For reasons never made entirely clear, Ennio Morricone
's completed score for the 1988 afterlife fantasy What Dreams May Come
was rejected by producers just weeks prior to the film's arrival in theaters. Composer Michael Kamen
was recruited to replace Morricone
at the 11th hour, and for a rush job, it's a remarkably accomplished and creative work, beautifully conveying the possibilities of life after death in a manner that's neither heavy-handed nor ponderous. By turns upliftingly radiant and suffocatingly melancholy, What Dreams May Come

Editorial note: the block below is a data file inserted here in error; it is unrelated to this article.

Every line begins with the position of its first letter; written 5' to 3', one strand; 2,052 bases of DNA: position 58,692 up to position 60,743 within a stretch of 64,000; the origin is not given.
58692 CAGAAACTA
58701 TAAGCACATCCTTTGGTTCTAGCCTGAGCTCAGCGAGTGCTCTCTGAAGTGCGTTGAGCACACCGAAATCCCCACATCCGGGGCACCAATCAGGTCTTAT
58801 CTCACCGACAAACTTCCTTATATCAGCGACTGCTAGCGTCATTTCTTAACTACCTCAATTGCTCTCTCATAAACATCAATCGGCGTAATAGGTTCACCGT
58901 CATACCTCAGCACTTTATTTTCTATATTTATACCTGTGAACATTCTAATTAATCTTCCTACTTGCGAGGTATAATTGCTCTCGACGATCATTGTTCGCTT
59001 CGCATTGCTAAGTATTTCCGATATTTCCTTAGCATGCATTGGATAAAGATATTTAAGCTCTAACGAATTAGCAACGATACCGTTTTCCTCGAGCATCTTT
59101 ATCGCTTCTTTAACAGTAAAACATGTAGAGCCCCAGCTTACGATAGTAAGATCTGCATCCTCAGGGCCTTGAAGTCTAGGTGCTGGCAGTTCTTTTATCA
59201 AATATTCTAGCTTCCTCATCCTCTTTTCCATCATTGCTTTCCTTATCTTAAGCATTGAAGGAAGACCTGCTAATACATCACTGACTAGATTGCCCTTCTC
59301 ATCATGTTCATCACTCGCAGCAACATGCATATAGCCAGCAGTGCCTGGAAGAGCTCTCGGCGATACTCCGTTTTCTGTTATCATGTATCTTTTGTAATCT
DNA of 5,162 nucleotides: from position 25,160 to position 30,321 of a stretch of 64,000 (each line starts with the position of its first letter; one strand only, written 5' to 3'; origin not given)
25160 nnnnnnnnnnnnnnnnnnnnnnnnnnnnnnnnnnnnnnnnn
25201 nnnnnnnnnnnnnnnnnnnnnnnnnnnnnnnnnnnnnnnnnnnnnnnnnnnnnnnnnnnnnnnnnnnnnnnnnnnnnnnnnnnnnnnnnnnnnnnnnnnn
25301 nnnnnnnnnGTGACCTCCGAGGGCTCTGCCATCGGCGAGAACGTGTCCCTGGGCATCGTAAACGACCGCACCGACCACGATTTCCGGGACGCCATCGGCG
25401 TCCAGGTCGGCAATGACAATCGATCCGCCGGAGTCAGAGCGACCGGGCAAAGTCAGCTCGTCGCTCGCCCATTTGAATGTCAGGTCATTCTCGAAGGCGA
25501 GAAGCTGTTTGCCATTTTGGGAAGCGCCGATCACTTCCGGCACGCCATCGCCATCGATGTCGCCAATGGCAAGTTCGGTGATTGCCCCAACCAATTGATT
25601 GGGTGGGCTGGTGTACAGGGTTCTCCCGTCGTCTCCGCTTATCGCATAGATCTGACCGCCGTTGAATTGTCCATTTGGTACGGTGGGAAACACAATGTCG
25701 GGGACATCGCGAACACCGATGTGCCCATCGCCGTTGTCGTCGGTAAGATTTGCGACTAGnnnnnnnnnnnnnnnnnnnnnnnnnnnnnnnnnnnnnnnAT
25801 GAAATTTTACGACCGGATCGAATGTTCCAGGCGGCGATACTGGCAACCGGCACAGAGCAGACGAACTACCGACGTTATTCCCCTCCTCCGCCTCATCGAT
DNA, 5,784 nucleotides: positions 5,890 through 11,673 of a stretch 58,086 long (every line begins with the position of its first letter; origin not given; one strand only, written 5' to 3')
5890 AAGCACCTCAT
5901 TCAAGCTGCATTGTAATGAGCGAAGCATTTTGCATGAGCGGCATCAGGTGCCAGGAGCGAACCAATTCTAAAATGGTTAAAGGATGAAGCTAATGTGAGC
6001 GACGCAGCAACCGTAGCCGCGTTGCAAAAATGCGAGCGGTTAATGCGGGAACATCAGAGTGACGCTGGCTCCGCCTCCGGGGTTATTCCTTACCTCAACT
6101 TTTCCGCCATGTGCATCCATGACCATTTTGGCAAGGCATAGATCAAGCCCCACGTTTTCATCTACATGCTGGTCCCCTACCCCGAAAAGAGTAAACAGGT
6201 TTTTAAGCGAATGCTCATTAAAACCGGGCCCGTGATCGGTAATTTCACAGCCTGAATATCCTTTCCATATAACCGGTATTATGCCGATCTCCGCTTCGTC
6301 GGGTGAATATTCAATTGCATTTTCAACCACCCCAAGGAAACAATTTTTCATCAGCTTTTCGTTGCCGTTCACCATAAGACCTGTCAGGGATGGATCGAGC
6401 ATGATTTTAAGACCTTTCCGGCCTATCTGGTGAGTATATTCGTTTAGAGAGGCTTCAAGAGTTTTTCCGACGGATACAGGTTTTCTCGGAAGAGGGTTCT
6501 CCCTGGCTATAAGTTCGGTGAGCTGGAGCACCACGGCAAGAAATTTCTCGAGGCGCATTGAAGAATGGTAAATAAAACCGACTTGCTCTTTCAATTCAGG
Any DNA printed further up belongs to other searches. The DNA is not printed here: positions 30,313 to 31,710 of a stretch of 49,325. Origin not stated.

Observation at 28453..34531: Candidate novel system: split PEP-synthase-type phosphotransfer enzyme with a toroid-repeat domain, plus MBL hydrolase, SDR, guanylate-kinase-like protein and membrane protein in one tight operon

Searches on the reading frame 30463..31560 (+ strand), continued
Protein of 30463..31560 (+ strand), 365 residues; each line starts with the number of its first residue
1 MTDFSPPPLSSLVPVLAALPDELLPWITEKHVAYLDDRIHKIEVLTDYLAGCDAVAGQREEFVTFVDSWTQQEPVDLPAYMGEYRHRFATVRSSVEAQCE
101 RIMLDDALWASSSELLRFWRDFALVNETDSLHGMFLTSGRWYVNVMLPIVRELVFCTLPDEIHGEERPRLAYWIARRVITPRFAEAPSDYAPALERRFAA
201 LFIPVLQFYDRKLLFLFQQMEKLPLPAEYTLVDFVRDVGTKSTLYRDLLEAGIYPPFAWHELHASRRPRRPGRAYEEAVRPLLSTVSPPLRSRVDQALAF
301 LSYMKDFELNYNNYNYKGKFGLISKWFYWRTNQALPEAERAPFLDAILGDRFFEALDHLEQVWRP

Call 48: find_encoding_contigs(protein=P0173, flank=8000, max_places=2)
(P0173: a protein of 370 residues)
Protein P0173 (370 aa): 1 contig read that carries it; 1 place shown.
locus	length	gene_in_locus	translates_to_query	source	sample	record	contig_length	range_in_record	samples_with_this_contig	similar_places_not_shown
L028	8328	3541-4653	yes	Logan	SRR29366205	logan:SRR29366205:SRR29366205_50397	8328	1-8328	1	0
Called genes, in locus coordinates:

boasts a dreamlike lyricism that successfully captures the otherness of director Vincent Ward's onscreen milieu. At the same time, however, Kamen
communicates the universal emotions at the story's core, evoking love and loss with genuine compassion and sensitivity.